Place the first eight ingredients into the bowl of a food processor. Dissolve the yeast in the barely warm milk, then add it to the ingredients in the processor. Run the metal blade for about one minute, until the dough masses into a large ball, or possibly several smaller balls.
Knead the dough by hand for a few minutes into a single smooth ball. Put it in a bowl covered with a slightly damp cloth and let it rise in a warm corner of the kitchen for about four hours, or until the dough has doubled in volume.
Preheat the oven to 425 degrees.
Cut a wax paper disk to fit the bottom of an 8-inch springform pan or 2-quart mold, then thinly smear the bottom and sides of the mold or springform pan with oil.
Remove the dough from the bowl, put it on a work surface and work the diced Swiss cheese into it, trying to distribute it as uniformly as possible. If some of the bits of cheese bulge through the surface of the dough, it’s no cause to worry.
Place the dough into the prepared pan or mold and bake for about 50 minutes until it rises, mushroom-shaped, above the rim of the pan.
Let it settle for several minutes, but unmold while it is still lukewarm, placing it on a cake rack to cool completely.
Makes one loaf.
Fiadone from Villa Santa Maria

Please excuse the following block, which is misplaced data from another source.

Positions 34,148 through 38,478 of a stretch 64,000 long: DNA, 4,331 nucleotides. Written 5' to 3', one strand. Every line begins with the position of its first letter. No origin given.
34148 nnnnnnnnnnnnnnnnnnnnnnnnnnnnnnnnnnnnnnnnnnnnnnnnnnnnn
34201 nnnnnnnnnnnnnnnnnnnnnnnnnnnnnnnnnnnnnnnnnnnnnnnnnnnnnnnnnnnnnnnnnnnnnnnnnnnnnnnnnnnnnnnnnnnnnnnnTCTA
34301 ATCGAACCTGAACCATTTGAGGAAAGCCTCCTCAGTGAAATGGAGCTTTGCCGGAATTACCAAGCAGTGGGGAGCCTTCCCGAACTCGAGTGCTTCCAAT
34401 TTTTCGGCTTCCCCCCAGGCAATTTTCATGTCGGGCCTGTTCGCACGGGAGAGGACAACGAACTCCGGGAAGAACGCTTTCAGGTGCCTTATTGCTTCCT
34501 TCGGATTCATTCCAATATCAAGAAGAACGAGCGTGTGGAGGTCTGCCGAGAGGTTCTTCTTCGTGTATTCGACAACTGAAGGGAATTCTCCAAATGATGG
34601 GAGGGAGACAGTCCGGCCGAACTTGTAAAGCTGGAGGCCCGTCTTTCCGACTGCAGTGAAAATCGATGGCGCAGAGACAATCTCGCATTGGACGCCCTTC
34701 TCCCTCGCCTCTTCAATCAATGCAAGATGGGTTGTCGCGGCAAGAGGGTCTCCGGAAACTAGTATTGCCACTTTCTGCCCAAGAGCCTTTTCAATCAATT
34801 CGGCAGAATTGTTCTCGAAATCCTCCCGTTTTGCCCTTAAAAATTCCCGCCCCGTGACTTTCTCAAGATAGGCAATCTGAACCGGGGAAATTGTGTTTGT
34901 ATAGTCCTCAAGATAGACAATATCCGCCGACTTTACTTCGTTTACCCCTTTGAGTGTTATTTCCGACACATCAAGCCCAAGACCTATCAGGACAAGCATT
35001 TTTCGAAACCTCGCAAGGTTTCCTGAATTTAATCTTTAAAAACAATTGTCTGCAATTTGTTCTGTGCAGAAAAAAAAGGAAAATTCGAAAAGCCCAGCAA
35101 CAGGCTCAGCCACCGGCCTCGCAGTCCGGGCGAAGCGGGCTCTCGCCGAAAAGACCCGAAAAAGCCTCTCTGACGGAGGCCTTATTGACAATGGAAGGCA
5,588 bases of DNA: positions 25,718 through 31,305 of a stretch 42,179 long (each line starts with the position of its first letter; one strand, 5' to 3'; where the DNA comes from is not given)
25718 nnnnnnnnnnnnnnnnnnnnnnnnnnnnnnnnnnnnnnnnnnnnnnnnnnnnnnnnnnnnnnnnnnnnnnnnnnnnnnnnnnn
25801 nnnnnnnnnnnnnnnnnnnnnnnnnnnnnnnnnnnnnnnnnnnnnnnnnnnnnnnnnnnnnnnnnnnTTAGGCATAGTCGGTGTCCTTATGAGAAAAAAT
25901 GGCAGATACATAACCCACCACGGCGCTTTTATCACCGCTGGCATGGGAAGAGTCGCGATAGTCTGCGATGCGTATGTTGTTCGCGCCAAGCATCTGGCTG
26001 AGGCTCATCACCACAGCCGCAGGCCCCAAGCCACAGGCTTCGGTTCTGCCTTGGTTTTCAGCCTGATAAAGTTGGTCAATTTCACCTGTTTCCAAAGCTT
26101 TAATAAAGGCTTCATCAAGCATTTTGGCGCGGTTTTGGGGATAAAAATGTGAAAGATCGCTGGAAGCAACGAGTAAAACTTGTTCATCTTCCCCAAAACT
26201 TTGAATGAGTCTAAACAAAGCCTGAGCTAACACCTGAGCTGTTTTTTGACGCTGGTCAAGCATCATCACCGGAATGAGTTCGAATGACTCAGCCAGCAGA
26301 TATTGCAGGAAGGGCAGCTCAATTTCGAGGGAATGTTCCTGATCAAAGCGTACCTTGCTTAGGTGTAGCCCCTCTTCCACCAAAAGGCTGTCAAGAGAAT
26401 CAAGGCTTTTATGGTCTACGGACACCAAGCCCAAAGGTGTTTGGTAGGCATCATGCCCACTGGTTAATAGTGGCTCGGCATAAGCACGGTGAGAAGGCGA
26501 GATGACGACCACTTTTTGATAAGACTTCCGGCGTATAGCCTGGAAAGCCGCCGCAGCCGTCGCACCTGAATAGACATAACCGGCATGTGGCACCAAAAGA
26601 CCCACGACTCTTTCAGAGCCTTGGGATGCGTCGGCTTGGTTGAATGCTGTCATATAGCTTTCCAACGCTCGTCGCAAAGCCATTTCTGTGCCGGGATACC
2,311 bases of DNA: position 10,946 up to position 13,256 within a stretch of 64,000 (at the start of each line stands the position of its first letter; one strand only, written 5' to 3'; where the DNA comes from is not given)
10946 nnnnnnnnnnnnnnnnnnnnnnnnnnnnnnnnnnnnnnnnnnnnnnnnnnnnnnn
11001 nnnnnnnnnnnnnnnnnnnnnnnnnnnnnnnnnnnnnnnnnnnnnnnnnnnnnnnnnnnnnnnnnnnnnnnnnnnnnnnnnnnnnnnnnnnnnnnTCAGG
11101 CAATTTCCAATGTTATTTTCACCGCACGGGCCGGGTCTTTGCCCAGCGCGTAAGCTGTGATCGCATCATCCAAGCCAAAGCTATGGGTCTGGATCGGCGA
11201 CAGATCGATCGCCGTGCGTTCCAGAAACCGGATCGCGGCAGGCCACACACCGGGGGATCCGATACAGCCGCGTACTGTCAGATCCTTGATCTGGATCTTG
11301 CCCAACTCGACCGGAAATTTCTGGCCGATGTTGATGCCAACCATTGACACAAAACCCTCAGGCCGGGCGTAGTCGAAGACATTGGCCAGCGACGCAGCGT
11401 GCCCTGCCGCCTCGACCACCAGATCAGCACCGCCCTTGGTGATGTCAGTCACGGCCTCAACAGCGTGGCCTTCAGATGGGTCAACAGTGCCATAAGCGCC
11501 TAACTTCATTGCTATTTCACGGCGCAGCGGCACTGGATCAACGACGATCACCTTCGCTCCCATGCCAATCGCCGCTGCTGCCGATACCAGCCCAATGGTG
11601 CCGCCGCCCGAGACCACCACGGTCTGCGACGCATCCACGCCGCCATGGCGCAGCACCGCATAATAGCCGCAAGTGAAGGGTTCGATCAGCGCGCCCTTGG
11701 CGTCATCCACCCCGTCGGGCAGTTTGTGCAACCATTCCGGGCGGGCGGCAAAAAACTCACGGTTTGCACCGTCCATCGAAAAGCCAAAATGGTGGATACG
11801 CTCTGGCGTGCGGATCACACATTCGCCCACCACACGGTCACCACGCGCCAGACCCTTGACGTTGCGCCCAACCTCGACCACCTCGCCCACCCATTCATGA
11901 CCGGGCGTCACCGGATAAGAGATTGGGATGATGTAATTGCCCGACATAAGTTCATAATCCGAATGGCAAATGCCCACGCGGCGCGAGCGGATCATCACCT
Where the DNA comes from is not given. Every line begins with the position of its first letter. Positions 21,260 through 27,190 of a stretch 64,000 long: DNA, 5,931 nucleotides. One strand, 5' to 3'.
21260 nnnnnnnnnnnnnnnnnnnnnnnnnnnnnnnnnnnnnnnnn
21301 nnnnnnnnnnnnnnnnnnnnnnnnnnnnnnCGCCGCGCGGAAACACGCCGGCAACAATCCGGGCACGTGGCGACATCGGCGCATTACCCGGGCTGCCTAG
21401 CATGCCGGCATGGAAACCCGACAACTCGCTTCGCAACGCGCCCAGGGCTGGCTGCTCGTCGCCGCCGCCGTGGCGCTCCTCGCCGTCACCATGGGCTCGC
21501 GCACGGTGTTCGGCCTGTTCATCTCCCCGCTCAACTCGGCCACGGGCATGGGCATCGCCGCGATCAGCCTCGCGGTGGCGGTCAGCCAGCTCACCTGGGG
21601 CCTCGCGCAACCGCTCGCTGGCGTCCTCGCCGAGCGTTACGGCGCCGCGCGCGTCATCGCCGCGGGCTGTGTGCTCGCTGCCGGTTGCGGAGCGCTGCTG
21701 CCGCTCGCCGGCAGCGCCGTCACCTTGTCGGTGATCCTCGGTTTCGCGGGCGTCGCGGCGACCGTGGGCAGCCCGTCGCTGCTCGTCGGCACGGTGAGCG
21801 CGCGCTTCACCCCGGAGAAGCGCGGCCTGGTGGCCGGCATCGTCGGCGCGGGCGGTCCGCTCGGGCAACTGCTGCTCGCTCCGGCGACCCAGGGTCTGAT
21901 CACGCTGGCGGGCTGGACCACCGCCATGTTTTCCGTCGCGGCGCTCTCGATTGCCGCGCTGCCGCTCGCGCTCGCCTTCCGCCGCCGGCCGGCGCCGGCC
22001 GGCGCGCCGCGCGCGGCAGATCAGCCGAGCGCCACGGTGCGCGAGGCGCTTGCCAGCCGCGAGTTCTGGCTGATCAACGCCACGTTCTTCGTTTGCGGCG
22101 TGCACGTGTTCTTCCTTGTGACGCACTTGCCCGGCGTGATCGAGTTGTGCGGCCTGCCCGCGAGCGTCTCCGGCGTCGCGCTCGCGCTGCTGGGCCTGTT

Ingredients for the dough:
3 large eggs
2 tablespoons baking powder
1/4 cup extra-virgin olive oil
1 tablespoon sugar
About 3-1/2 cups all-purpose flour
1/3 cup milk, plus about 2 tablespoons additional milk or water
For the filling:
Unsalted butter for the pan
5 large eggs
1 tablespoon baking powder
1 pound freshly grated pecorino romano
Freshly ground pepper, to taste
1/2 teaspoon nutmeg
Directions for the dough:
Beat the eggs in a large mixing bowl. Remove a tablespoon of the egg and reserve. Add the baking powder and oil. Beat, blending in the sugar, flour and milk. If necessary, add about 1 tablespoon additional milk or water. You can do this in a food processor.
Turn the dough on a floured surface and knead it until smooth, about 10 minutes. Gather the dough into a ball, cover with a bowl and set aside.
Preheat the oven to 350 degrees. Butter and flour a 12-inch pie plate.